Indeed, it is understood that during the formulation of the Gibson Report, Lord Turnberg argued that there is no evidence that Wessely’s views about the nature of ME/CFS are incorrect.  Lord Turnberg was the one person in the Group who could have been expected to understand and take on board the vast amount of biomedical evidence that was submitted for consideration, but given his known views that support the psychosocial model of ME/CFS, that a consensus was able to be reached at all is surely a remarkable achievement.


Dr Gibson himself readily acknowledges that the Report does have shortcomings but he is convinced that it will serve as a valuable step towards obtaining for the CFS/ME community the recognition that is so urgently needed.


Areas of concern include not only the section on children and young people, but also on the known role of vaccination in the development of ME/CFS, but the Report recognises this and therefore calls for an independent inquiry by appropriately qualified and independent experts to consider the biomedical evidence.  That must surely be the best way forwards.


There were without doubt tiresome errors in the released version:  these included not only typos (the mis-spelling of Professor Chalder’s name being one) but also the fact that the Index did not concur with the pagination (caused when the document was converted into a pdf version).  However, technical corrections have now been made and a corrected version will be on the Gibson Inquiry website later today.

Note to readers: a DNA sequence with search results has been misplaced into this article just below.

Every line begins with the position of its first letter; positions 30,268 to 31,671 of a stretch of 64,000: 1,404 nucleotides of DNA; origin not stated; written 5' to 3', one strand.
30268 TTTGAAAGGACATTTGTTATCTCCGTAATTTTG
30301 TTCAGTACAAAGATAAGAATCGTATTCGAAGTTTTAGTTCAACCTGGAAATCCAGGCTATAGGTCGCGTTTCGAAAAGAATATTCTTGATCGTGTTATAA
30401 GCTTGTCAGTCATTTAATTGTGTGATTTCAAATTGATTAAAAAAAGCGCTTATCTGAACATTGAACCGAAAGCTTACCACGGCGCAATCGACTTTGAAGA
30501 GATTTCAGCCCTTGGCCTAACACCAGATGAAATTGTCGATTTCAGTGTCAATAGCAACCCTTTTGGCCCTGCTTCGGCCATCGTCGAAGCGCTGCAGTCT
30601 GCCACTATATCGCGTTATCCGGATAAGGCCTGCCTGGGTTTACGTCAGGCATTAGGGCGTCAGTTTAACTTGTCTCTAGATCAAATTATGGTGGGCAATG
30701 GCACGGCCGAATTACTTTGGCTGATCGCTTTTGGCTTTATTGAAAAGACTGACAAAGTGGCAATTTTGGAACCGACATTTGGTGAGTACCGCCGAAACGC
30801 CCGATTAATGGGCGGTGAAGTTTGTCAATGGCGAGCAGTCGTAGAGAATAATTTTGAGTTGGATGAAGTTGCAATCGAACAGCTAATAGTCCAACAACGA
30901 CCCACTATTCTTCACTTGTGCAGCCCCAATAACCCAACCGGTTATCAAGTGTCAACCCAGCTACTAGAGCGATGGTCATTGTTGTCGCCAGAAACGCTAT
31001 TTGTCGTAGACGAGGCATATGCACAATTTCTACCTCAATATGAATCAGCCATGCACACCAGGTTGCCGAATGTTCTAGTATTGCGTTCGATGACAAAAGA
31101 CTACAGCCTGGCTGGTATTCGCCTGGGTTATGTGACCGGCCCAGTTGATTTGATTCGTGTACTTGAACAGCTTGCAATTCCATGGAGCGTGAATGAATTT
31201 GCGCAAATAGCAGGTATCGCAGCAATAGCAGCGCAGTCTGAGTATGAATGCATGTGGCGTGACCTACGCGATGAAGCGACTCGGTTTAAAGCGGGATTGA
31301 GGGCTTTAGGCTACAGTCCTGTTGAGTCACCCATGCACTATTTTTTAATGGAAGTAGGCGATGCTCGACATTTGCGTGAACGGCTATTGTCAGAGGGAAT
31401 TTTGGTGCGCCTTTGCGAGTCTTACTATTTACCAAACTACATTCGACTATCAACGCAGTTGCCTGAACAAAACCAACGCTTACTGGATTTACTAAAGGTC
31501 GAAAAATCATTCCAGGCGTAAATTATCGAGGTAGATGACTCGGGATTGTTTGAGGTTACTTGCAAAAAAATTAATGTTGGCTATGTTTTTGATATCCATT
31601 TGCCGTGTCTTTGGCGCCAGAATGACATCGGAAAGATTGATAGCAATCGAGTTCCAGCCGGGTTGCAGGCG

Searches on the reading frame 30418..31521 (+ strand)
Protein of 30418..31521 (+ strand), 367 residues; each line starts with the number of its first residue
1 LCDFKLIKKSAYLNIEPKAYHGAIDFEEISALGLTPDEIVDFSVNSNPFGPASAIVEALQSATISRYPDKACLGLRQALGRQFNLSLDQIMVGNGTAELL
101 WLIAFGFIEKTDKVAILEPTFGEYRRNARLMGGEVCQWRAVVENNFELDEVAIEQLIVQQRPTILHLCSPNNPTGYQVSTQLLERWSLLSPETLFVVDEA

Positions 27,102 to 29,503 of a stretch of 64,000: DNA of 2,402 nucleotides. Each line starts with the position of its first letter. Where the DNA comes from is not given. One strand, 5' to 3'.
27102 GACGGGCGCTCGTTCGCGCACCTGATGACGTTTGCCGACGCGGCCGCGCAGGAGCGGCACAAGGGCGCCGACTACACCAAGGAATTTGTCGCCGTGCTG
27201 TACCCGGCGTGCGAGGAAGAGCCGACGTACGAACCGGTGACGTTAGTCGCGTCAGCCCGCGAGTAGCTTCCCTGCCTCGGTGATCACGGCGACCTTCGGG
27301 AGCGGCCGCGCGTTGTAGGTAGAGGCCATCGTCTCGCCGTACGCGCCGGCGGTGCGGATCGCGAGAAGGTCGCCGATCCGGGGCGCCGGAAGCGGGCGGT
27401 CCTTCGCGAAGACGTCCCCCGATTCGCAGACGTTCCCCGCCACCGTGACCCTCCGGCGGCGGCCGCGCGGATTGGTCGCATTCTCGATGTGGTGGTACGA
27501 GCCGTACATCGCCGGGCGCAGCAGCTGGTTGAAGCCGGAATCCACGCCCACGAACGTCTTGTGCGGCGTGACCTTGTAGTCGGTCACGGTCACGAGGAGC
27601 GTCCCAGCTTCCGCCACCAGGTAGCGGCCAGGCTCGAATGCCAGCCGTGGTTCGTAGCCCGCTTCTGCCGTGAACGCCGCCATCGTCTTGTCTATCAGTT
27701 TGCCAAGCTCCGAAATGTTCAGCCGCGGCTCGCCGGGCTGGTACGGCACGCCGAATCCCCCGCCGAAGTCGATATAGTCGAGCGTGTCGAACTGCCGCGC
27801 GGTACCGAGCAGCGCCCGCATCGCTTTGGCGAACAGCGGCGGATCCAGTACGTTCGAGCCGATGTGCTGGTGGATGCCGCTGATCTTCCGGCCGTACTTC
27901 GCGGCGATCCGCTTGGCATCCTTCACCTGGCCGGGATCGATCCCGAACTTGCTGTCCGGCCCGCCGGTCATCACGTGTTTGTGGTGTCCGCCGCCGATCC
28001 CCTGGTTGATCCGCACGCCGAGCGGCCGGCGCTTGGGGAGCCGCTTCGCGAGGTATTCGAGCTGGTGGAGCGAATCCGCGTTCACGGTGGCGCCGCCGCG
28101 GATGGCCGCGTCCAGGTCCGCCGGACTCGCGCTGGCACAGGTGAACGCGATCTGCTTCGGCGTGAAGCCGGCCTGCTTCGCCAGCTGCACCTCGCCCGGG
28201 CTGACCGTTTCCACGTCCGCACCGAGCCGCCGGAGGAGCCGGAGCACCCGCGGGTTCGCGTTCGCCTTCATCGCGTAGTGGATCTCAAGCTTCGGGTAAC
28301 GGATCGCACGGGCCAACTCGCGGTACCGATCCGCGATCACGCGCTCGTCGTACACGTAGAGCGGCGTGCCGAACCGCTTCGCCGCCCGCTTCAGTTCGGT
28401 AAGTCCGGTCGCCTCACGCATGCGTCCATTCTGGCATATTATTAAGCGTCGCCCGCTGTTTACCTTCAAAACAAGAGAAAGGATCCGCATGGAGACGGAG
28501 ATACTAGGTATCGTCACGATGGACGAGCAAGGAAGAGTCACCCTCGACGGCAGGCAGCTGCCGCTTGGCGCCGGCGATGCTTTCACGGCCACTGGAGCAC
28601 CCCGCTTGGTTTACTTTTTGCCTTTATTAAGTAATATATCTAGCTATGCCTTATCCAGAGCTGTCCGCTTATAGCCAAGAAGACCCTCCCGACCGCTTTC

There are indeed apparent inconsistencies (one being the acknowledgement that CBT/GET is at best “only a partial answer”, yet Professor Chalder’s work in this field is described as “impressive”), but given the constraints under which the Group was forced to act and the firmly-held views of some of the Group members, this is hardly surprising.


Dr Gibson’s office has confirmed that all feedback will be considered, and the Group will determine the best way forwards in the light of the feedback received.


Overall, the strengths far outweigh the undoubted weaknesses and the weaknesses (which are now likely to be addressed by experts as the Report recommends) should not be allowed to detract from the many strengths.  It must not be overlooked that those strengths include the following:



The one serious flaw is that although Dr Gibson and his researcher would very much like the Report to be available in hard copy, there are simply no resources available.  However, independent ME/CFS researcher Mrs Doris Jones has agreed to produce a limited number of copies at cost price.  She can be contacted by telephone on 0208-554-3832).


Dr Gibson’s office has received many calls expressing gratitude for his Report, and such gratitude is well-deserved.


The Gibson Report is the best Report on CFS/ME to appear since the National Task Force Report in 1994; it should be acknowledged as such and its many strengths should be recognised and utilised.